Ailing Healthcare Supply Chain Needs Help, BlueBin Reports

Since implementing BlueBin’s solution in 2011, Mercy saved more than $1 million per year in waste and excess supplies, reduced clinical hours spent searching for supplies by more than 28,000 and reduced its bulk storage space by nearly 50 percent, BlueBin said.
By Patrick Burnson, Executive Editor
June 10, 2013 - SCMR Editorial

A new player in the healthcare supply chain marketplace has entered the fray, stating that its mission is to increasing efficiency and cutting costs in the supply chain, while directly improving quality of patient care.

According to spokesmen for BlueBin Inc., a Seattle-based software provider, the current methods used to manage supplies have been trouble spots in the industry for years, and often result in inefficient use of clinical staff, personnel conflicts, delayed procedures, and wasted supplies and money.

BlueBin Inc. has addressed these problems with its BlueBin supply demand software and has seen results at its flagship customer deployment, Mercy Hospital and Medical Center in Chicago, spokesmen add.

Since implementing BlueBin’s solution in 2011, Mercy saved more than $1 million per year in waste and excess supplies, reduced clinical hours spent searching for supplies by more than 28,000 and reduced its bulk storage space by nearly 50 percent, BlueBin said.

Dr. Howard Jeffries, CFO of BlueBin as well as a pediatric cardiac intensivist at Seattle Children’s Hospital, told SCMR in an interview that does not have any “solutions” partners (SAP, Oracle, for example). “We developed our software and analytics platform internally,” he said, adding that Omnicell, Par Excellence, and Par Excellence are viewed as competitors in the marketplace.

“BlueBin Inc. has new deployments under way at a number of hospitals,” said Jeffries. “We are also currently working to generate further awareness of our analytics platform with the goal of helping hospitals and healthcare systems across the country transform their supply chain distribution systems.”

On the front end, BlueBin is simple and streamlined for clinical staff to use. BlueBin’s software is based on the Demand Flow method. The Demand Flow method is a Kanban signaled replenishment system that uses visual cues to help ensure supplies are delivered to the right place, in the right quantity, at the right time. Prevalent in manufacturing and retail industries, it is a new concept in healthcare that enables clinicians to focus on patient care rather than materials management.

On the back end, BlueBin is coupled with analytics software for an end-to-end so approach that involves lean manufacturing techniques to achieve optimal supply levels at all times without the need for complex technology or costly bulk storage space.

The BlueBin product provides immediate, tangible and measurable changes toward lean methodology, including the removal of ambiguities and overcompensation to supply systems, concluded spokesmen.



About the Author

image
Patrick Burnson
Executive Editor
Patrick Burnson is executive editor for Logistics Management and Supply Chain Management Review magazines and web sites. Patrick is a widely-published writer and editor who has spent most of his career covering international trade, global logistics, and supply chain management. He lives and works in San Francisco, providing readers with a Pacific Rim perspective on industry trends and forecasts. You can reach him directly at .(JavaScript must be enabled to view this email address).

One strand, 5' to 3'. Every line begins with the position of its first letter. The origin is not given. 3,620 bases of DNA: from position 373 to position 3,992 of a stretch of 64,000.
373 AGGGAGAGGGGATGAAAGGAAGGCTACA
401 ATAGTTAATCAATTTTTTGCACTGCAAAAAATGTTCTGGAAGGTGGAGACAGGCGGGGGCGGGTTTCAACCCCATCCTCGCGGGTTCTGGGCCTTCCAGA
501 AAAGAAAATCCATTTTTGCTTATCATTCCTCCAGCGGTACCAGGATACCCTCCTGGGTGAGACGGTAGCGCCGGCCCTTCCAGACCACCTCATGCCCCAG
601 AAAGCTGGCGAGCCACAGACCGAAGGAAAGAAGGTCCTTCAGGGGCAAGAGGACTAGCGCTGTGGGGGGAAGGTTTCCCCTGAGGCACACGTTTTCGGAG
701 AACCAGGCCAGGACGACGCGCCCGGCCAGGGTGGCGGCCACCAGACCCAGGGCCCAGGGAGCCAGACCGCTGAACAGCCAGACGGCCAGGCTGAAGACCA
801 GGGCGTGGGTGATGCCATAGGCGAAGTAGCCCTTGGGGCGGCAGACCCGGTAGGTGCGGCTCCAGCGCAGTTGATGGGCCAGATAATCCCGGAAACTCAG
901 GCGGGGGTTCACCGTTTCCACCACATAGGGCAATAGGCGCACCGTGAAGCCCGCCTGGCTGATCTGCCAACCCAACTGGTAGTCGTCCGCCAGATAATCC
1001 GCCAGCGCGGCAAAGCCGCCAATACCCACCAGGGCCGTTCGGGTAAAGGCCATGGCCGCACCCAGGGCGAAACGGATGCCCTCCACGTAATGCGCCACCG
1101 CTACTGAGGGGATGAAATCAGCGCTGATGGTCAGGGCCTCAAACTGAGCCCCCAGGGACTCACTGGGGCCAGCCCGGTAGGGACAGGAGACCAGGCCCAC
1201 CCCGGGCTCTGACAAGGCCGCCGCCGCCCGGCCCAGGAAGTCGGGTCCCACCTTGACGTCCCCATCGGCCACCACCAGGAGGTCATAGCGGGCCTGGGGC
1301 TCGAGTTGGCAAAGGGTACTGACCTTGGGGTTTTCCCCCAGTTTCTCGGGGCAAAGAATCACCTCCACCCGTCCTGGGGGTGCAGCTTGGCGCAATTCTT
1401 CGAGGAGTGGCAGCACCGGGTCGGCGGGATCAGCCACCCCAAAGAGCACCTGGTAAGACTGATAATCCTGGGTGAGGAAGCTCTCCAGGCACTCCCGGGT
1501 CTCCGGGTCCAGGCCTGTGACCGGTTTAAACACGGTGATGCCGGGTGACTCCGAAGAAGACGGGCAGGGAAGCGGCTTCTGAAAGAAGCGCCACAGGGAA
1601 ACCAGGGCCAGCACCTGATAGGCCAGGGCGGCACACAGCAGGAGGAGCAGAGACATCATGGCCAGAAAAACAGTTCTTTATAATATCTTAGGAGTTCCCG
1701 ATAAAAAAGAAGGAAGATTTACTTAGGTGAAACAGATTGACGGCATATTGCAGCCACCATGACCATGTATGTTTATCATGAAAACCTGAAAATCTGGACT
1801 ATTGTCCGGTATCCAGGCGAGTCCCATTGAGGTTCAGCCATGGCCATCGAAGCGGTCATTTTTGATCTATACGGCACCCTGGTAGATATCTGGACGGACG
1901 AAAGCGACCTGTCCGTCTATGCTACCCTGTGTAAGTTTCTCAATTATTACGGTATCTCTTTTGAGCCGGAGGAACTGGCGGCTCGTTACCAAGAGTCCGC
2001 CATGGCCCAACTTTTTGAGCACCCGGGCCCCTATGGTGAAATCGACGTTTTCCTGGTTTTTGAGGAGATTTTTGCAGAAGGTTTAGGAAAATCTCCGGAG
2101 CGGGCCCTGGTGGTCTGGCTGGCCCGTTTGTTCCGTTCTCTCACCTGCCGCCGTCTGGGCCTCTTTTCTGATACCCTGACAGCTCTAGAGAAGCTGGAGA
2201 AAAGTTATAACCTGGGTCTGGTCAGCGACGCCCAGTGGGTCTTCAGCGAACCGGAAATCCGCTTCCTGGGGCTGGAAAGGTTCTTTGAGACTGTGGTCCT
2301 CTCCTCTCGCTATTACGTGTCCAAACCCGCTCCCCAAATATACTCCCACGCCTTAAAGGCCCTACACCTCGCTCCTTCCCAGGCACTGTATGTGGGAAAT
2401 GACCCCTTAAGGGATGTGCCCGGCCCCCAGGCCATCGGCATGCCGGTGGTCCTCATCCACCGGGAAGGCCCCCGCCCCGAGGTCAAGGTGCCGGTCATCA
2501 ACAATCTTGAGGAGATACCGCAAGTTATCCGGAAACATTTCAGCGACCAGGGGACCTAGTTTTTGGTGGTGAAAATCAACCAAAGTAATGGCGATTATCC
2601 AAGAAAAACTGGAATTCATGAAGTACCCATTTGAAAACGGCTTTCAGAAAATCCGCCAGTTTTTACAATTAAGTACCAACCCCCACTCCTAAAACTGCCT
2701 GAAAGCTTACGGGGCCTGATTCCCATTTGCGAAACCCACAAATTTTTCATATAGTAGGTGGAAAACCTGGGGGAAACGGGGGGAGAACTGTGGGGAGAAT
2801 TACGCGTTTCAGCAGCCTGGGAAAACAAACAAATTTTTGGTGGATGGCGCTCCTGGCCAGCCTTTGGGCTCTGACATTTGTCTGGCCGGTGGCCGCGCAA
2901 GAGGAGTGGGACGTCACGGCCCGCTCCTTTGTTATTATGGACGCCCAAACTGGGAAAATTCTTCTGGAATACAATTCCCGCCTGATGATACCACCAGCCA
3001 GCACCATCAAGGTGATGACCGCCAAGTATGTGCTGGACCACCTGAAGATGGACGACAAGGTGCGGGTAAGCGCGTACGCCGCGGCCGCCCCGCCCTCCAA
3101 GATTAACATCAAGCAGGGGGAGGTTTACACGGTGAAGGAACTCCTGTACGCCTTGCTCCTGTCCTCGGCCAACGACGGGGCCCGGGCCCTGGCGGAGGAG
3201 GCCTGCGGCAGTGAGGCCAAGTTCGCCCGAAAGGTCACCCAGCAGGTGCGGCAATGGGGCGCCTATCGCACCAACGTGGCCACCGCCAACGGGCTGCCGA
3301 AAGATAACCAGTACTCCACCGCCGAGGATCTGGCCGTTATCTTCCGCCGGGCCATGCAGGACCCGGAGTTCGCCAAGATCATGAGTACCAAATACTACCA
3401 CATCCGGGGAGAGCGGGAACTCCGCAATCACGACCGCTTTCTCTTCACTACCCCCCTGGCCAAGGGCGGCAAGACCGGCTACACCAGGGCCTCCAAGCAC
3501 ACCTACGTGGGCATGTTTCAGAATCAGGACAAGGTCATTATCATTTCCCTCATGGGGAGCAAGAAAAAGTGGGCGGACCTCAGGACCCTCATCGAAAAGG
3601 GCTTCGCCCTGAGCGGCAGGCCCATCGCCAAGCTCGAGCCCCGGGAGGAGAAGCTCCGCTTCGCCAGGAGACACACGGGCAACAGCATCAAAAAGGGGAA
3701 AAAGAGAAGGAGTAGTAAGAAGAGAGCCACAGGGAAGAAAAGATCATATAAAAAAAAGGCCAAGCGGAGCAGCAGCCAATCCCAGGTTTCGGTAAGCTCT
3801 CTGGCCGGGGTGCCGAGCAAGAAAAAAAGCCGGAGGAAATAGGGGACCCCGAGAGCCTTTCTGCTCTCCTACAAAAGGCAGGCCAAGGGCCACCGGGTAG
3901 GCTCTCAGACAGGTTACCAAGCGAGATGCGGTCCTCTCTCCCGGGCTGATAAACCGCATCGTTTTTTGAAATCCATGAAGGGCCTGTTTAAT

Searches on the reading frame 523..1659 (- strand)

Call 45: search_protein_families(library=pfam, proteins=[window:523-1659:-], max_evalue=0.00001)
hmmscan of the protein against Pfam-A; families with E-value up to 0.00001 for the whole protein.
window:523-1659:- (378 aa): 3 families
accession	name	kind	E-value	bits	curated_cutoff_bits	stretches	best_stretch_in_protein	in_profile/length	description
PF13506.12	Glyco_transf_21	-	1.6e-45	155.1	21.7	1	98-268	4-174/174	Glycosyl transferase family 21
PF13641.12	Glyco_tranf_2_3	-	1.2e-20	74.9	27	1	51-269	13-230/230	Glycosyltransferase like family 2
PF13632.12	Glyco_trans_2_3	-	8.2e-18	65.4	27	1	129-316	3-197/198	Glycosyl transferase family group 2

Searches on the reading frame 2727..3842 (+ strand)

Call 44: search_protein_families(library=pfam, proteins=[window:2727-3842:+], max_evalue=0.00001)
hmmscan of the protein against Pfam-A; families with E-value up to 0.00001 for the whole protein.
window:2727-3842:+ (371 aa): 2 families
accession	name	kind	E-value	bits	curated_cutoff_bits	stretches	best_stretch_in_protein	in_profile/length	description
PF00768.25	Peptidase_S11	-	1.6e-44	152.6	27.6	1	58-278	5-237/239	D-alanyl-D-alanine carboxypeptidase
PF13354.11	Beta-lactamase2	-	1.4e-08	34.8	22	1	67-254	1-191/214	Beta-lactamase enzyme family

Subscribe to Logistics Management magazine

Subscribe today. It's FREE!
Get timely insider information that you can use to better manage your
entire logistics operation.
Start your FREE subscription today!

Recent Entries

The questions for the most recent Semiannual Economic Forecast, which was released last week, included: 1-has the strength of the U.S. dollar had a negative, negligible or positive impact on their organization’s profits?; 2-has the net impact of the depressed prices of oil and related commodities been negative, negligible, or positive for their organization’s profits; and 3-how would they characterize the combined impact of their organization’s profits on the strength of the U.S. dollar and the depressed prices of oil and related commodities.

The Department of Transportation’s Bureau of Transportation Statistics (BTS) reported this week that that U.S. trade with its North America Free Trade Agreement (NAFTA) partners Canada and Mexico dropped 5.8 percent on an annual basis in March to $90.5 billion.

Shippers sourcing their goods out the Port of Oakland’s largest marine terminal will soon need to make an appointment drayage providers before their cargo is released.

U.S. Carloads fell 10.6 percent at 244,290, and intermodal containers and trailers were off 6.5 percent at 262,693.

Now that the deal, which had to clear several regulatory hurdles in multiple countries, is official, FedEx executives were able to speak a little bit more freely, albeit being somewhat guarded in regards to certain integration specifics at the same time.

About the Author

Patrick Burnson, Executive Editor
Patrick Burnson is executive editor for Logistics Management and Supply Chain Management Review magazines and web sites. Patrick is a widely-published writer and editor who has spent most of his career covering international trade, global logistics, and supply chain management. He lives and works in San Francisco, providing readers with a Pacific Rim perspective on industry trends and forecasts. You can reach him directly at [email protected]

Comments

Post a comment
Commenting is not available in this channel entry.